Knowledge Drain

This long weekend is full of little tasks. Besides a little volunteering at the Westcoast Curling Classic, I did a bunch of tasks that are the opposite of Spring Cleaning: harvesting plants, putting compost on the garden, and putting away the potting soil in the deck pots that produced so many tomatoes and peppers this year.

Part of that last task is separating the soil from the drain rock I use at the bottom of the pots. It got me thinking about how our veggie plants are benefiting from our education. More directly that you might expect: my drain rocks are mostly rock samples collected during thesis work by me, or by my better half.

My Master’s thesis was a pretty old-school map-the-geology type thing. I spent probably the most idyllic summer fieldwork season even mapping a bunch of little islands off the east costs of the Saanich Peninsula, and a bit of the Peninsula itself. You can read the abstract here , or even download the entire 260MB bastard in pdf. I would highly recommend against that, unless you find ichnofacies analysis to be compelling, but it does include a lot of pretty diagrams I drew myself!

Three years of my life: zoom to enrage.

During the summer, I collected a lot of rock samples. Some to serve are representative hand samples for future comparison, some to cut into thin sections to do petrology, some because they contained fossils (my not being a palaeontologist, I need to look them up or ask someone smarter than me to identify them); and some just because they looked cool.

The Smart One in the Family had a different type of thesis. She was up in the interior of BC looking at glacial deposits, and trying to decipher patterns in the deposits to figure out which way the ice flowed at what time, and concomitant to that, where gold or other lucrative minerals might be found under the glacial deposits based on evidence smeared out within the surface deposits.

Aspects of her thesis relied on statistics to tease trends out of seemingly random data. To do that, you generally need to start with a lot of very meticulously collected data. One line of evidence she used for ice flow was collecting samples of pebbles from glacial till, and characterising the pebble types to see if there are patterns across space. To have adequate statistical support, she needed to collect 100 samples (using a randomising selection method) from each site. To provide adequate statistical control over these sites, she needed 100 sites. So she collected, and petrologically described, 10,000 pebbles. Compared to my couple of buckets of samples, this was a monumental task, and it was only one aspect of her thesis. It is clear which of us is the geologic stud.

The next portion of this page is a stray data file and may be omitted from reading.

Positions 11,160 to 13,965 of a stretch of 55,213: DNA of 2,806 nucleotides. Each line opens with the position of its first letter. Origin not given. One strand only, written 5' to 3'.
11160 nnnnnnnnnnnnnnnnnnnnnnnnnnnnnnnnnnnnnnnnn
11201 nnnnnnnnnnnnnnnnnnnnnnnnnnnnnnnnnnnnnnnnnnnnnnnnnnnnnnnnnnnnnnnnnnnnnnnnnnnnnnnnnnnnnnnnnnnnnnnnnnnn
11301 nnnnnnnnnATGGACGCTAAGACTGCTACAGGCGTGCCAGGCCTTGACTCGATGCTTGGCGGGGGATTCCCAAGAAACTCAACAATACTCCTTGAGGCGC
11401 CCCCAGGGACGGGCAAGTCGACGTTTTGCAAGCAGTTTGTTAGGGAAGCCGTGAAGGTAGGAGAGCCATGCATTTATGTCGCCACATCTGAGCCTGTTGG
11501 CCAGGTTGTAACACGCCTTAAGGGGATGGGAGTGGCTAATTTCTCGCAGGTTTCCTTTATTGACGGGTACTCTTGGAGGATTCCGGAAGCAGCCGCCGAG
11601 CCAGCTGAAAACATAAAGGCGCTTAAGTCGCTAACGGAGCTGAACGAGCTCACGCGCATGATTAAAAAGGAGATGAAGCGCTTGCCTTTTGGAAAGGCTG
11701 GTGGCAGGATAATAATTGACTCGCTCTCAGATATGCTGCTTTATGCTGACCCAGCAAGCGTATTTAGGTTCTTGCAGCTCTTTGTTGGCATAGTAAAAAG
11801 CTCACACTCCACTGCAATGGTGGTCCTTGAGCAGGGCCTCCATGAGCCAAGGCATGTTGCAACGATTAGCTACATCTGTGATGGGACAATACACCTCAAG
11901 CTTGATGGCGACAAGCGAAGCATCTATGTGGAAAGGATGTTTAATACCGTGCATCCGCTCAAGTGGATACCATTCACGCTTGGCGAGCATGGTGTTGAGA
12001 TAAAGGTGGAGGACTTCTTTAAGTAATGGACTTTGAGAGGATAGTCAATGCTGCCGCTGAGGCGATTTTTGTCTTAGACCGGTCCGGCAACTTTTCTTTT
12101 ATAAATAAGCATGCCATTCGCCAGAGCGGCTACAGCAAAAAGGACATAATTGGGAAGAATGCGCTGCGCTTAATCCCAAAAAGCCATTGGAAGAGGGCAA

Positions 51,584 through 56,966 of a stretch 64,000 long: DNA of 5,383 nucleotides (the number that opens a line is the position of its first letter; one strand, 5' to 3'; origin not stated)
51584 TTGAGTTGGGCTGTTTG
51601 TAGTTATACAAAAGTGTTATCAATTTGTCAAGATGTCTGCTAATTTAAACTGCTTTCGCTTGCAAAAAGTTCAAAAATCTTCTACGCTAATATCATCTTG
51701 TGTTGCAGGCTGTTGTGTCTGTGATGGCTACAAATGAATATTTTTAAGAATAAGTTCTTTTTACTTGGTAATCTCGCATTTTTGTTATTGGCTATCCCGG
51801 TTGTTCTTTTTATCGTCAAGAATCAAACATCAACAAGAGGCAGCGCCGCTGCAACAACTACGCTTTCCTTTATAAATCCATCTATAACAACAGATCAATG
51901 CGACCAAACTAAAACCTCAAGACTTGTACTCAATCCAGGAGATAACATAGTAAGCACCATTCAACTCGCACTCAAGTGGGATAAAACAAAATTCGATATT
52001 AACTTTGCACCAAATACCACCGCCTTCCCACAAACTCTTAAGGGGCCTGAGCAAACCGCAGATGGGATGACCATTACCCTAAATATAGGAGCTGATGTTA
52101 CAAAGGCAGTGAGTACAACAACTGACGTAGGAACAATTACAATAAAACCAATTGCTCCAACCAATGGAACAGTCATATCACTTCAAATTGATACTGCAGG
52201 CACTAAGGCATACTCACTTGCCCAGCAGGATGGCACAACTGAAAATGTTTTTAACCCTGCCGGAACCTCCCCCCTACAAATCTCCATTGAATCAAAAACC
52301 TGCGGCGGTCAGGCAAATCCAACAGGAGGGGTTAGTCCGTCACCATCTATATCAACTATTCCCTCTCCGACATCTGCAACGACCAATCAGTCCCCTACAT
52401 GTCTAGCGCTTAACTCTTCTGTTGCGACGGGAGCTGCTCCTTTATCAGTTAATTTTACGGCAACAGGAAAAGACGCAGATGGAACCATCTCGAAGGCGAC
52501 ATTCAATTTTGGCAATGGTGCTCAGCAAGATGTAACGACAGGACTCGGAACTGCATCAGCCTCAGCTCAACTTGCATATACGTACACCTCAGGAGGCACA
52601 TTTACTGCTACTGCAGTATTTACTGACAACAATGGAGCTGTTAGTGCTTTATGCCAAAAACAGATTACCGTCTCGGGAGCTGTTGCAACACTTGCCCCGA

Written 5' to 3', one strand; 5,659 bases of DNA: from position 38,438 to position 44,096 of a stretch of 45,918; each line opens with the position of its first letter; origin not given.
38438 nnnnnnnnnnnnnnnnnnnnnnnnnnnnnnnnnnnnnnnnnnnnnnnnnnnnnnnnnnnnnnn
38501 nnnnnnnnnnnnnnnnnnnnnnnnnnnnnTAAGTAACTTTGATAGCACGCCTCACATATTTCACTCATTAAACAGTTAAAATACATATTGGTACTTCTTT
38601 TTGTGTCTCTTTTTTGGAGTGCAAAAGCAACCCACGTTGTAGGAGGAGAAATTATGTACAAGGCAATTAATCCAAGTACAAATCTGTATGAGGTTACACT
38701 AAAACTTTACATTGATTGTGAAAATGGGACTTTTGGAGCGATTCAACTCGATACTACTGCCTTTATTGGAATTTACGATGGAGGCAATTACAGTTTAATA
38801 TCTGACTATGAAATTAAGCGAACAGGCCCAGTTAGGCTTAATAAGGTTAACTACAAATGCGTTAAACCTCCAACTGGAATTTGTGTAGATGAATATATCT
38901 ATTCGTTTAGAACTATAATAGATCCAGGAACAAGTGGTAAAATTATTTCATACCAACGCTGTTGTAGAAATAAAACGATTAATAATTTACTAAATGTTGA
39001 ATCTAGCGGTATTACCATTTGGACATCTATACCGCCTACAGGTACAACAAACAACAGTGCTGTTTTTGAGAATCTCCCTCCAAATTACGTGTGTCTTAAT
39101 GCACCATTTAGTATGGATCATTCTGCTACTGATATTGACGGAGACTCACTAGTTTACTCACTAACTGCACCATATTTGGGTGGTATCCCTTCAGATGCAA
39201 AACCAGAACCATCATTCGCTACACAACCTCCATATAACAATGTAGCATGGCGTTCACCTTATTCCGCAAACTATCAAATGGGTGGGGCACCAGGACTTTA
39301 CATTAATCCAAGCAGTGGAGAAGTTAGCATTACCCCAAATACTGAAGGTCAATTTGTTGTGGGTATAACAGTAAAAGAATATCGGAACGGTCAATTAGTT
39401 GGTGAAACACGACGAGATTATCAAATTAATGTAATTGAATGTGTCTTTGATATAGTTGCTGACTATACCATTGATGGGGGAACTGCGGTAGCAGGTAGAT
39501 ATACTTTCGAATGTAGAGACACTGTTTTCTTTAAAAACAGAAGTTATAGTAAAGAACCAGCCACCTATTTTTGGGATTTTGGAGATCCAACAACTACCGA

So what to do with 10,000 pebble-sized samples, and thousands of others, once your thesis is done?

A few years after her defence, I took a couple of 20L pails of pebbles and mud samples (used for geochemical analysis) that were kicking around a lab at SFU and dropped them in a persistent pothole puddle on the North Road Trail on Burnaby Mountain – every time I ride my mountain bike around that (to this day, puddle-free) corner, I think about the rocks there, and what an enterprising geologist would make of all these Adams Plateau pebbles on Burnaby Mountain.

Some of my samples were pretty enough that they are around my garden today. Some of her samples were used to make patio tiles by her Mom, as part of a family-themed patio paving project.

However, a combined ~17 years after our thesis defences, we still have a few 20-L buckets of pebbles, samples, off-cuts, and fossil samples kicking about. Averse to throwing things out (much to her chagrin), I am always trying to find uses for them… This is how the drainage rocks in our veggie pots came from the Gulf Islands and the Adams Plateau. I think this makes them cooler than a $4.99 bag of crushed quartzite drainage rock I could buy from Home Depot. Especially when I find a nice polished piece of sandstone with a Sharpie-lettered sample number on it. Memories of that summer in the bottom of my veggie pots.. oh, look, there is good ol’ sample PDJ04-107a. That was a nice spot. 

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